Church this Morning

This weekend was a national time of prayer and fasting lasting from Thursday through today. When we showed up in church this morning, it was already full of people who had been there since 6am. They were late starting the regular service because the congregation wanted to pray longer. That’s right, we spent an hour in prayer and worship before the service even started.

One thing struck Leslie and I both as particularly interesting. The pastor kept repeating one thing: that we needed to pray against corruption in the government. He said that senators sell drugs and deputies (congressmen) sell drugs (both true). The literal Creole was that they were “in” drugs, but the meaning was that they were “in” the drug trade. He even said that Preval sold drugs, which is probably not true but it’s common knowledge that one of his close friends is in that business and immune to prosecution.

For the purpose of getting this post finished, I’ll just state that corruption in Haiti’s government is universal and the government is beneath contempt by the citizenry at this point in time.

I had an email waiting for me when I came home from church with a paper attached that was written by a Haitian man and passed on to me by a friend. The man’s name is Dieumeme Noelliste and if anyone would like to read the full paper let me know and I’ll email it to you. Here’s a quote:

For Haitian Protestantism, when it comes to the relationship between the church and the state, the watchword and bedrock principle is apoliticalism. In an exhaustive study entitled Le Protestantisme Dans la Societe Haitienne, sociologist-theologian Charles Poisset Romain has shown that for the majority of Protestants of all stripes, the church should have no say in things political except praying for those in authority. Through meticulous empirical research, Poisset has demonstrated that this Protestant desertion of the political domain is due to the erection of a rigid dichotomy between the spiritual and the temporal, the hereafter and the now, the church and the world. The gospel is believed to hold sway in the first set of realities, but is said to be persona non grata in the second.3 The net consequence of this stance is the abandonment of the political domain to its own devices. It contributed to the emergence of a public square bereft of evangelical witness and prophetic challenge.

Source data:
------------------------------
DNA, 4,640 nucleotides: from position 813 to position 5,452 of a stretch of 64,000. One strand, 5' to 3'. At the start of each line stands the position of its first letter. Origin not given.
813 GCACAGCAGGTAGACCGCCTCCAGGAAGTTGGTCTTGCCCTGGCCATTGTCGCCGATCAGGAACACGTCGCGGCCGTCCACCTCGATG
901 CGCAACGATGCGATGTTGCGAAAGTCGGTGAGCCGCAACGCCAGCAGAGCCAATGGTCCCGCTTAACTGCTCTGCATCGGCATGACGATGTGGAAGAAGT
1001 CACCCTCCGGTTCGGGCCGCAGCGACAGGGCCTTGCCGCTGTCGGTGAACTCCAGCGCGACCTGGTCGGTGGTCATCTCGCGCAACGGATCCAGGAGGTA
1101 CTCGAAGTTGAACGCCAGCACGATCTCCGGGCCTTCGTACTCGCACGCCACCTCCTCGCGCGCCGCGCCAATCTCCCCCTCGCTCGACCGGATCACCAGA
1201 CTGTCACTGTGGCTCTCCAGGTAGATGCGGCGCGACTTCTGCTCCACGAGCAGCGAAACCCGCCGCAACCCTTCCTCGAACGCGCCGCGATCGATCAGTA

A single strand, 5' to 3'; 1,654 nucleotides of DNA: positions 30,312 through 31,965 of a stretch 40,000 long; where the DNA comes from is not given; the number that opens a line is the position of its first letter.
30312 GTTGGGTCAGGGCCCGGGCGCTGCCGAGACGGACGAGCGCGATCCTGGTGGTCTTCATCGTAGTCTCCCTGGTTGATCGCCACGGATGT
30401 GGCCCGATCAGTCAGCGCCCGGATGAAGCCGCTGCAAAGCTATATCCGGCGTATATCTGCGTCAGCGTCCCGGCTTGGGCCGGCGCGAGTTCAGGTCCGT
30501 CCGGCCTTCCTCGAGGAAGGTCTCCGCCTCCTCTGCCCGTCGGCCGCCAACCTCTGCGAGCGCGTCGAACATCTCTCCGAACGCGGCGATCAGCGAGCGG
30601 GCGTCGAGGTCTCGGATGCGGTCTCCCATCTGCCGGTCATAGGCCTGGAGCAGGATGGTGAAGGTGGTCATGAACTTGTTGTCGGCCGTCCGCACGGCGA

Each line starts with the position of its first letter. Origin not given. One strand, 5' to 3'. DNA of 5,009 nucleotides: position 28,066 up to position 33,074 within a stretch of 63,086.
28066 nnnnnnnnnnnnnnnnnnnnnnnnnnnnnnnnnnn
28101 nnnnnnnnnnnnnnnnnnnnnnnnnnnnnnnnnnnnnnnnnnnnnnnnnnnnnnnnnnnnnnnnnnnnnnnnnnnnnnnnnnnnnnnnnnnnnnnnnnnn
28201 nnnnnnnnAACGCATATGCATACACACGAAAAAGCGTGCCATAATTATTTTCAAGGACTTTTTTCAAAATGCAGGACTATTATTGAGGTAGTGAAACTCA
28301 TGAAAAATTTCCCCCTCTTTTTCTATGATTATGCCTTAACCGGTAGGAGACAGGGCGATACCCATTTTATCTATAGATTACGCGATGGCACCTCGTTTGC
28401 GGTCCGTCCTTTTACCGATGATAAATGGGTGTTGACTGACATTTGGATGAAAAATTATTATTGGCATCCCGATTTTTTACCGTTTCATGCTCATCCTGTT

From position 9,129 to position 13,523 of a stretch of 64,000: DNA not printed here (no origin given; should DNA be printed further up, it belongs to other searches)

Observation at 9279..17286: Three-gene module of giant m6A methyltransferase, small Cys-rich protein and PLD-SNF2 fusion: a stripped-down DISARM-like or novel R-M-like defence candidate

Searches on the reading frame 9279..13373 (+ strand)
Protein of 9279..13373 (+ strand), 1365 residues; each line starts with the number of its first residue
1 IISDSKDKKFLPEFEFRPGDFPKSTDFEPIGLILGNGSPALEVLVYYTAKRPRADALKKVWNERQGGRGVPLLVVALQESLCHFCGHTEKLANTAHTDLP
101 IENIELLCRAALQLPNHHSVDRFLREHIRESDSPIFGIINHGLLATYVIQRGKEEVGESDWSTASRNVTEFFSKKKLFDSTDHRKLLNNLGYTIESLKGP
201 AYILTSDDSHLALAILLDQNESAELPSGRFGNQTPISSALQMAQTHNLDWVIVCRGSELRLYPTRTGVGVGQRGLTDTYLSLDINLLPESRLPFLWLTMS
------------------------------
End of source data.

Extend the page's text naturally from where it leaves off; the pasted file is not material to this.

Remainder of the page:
In places where rigorous systems of checks and balances exist, this withdrawal from the political arena would not be catastrophic. But in a country such as Haiti where these things were nonexistent until very recently, the absence of a rigorous gospel critique meant absolute power and total lack of accountability on the part of powers that be.4 This absence of accountability, not the country’s economic status, is what explains the nonexistence of the most basic structure of services for the society in general and the poor in particular. All suffer from such reprehensible neglect, but the poor suffer even more dearly.

In other news, Clean Water for Haiti delivered 342 filters into the disaster zone in the 30 day period following the quake. 235 was our previous 1 month record. We’ve been working a lot of extra hours and days but now is the time when everyone on Haiti needs to be doing what we can, and we do filters!


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